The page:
The next morning, Annabeth and I stood at the top of Half-Blood Hill. We watched the buses and vans pull away, taking most of the campers back to the real world. A few old-timers would be staying behind, and a few of the newcomers, but I was heading back to Goode High School for my sophomore year—the first time in my life I’d ever done two years at the same school.

“Good-bye,” Rachel said to us as she shouldered her bag. She looked pretty nervous, but she was keeping a promise to her father and attending Clarion Academy in New Hampshire. It would be next summer before we got our Oracle back.

“You’ll do great.” Annabeth hugged her. Funny, she seemed to get along fine with Rachel these days.

Rachel bit her lip. “I hope you’re right. I’m a little worried. What if somebody asks what’s on the next math test and I start spouting a prophecy in the middle of geometry class? The Pythagorean theorem shall be problem two. . . . Gods, that would be embarrassing.”

Annabeth laughed, and to my relief, it made Rachel smile.

“Well,” she said, “you two be good to each other.” Go figure, but she looked at me like I was some kind of troublemaker. Before I could protest, Rachel wished us well and ran down the hill to catch her ride.

Annabeth, thank goodness, would be staying in New York. She’d gotten permission from her parents to attend a boarding school in the city so she could be close to Olympus and oversee the rebuilding efforts.

“And close to me?” I asked.

“Well, someone’s got a big sense of his own importance.” But she laced her fingers through mine. I remembered what she’d told me in New York, about building something permanent, and I thought—just maybe—we were off to a good start.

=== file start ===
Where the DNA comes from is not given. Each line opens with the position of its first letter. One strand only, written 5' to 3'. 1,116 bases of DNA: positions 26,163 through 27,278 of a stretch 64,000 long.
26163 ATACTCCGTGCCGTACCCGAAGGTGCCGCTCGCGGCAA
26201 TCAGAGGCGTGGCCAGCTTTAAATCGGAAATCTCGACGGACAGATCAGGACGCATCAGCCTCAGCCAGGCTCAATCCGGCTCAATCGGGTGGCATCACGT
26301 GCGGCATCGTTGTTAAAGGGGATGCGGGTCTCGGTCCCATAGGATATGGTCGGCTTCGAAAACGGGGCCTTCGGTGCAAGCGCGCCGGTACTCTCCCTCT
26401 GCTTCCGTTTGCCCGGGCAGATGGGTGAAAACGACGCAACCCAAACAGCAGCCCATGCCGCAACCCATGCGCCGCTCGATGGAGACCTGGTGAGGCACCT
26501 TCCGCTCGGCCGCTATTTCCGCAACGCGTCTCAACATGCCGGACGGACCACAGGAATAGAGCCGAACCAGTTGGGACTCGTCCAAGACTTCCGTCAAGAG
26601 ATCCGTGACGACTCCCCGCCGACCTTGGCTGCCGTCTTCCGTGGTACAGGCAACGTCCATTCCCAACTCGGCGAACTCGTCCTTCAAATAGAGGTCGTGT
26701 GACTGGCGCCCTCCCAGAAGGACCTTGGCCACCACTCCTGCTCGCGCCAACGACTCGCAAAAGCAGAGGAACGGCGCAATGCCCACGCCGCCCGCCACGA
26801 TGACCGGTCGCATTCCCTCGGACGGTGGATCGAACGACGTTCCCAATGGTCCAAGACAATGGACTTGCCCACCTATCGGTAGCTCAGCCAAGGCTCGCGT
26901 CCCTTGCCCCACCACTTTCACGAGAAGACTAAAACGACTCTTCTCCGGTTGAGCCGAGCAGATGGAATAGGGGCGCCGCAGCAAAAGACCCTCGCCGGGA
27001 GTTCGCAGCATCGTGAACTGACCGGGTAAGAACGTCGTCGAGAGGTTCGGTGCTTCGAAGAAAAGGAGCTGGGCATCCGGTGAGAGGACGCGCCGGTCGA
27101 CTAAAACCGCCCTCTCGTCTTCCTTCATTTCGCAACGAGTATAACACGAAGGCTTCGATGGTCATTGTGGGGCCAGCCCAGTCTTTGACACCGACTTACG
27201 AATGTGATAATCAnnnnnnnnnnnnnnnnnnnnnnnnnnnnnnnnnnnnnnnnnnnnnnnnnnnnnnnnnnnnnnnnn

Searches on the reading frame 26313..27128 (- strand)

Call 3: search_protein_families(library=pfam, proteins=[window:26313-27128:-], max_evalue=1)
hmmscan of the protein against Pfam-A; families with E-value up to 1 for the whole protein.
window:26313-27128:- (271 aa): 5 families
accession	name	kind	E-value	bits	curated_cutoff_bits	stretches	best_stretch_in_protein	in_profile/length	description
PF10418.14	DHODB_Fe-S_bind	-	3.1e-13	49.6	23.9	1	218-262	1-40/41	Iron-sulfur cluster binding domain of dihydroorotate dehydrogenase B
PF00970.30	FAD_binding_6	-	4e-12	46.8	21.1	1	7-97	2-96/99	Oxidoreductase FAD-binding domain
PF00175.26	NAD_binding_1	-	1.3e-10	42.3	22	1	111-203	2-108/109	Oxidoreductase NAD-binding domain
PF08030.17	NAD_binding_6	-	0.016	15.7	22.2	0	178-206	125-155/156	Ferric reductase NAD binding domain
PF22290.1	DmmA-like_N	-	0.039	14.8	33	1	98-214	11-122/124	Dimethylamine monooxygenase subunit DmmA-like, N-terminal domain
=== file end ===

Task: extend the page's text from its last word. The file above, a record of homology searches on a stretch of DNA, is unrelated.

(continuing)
The guard dragon Peleus curled contentedly around the pine tree underneath the Golden Fleece and began to snore, blowing steam with every breath.

“You’ve been thinking about Rachel’s prophecy?” I asked Annabeth.

She frowned. “How did you know?”

“Because I know you.”

She bumped me with her shoulder. “Okay, so I have. Seven half-bloods shall answer the call. I wonder who they’ll be. We’re going to have so many new faces next summer.”

“Yep,” I agreed. “And all that stuff about the world falling in storm or fire.”

She pursed her lips. “And foes at the Doors of Death. I don’t know, Percy, but I don’t like it. I thought . . . well, maybe we’d get some peace for a change.”

“Wouldn’t be Camp Half-Blood if it was peaceful,” I said.

“I guess you’re right . . . Or maybe the prophecy won’t happen for years.”

“Could be a problem for another generation of demigods,” I agreed. “Then we can kick back and enjoy.”

She nodded, though she still seemed uneasy. I didn’t blame her, but it was hard to feel too upset on a nice day, with her next to me, knowing that I wasn’t really saying good-bye. We had lots of time.

“Race you to the road?” I said.

“You are so going to lose.” She took off down Half-Blood Hill and I sprinted after her.

For once, I didn’t look back.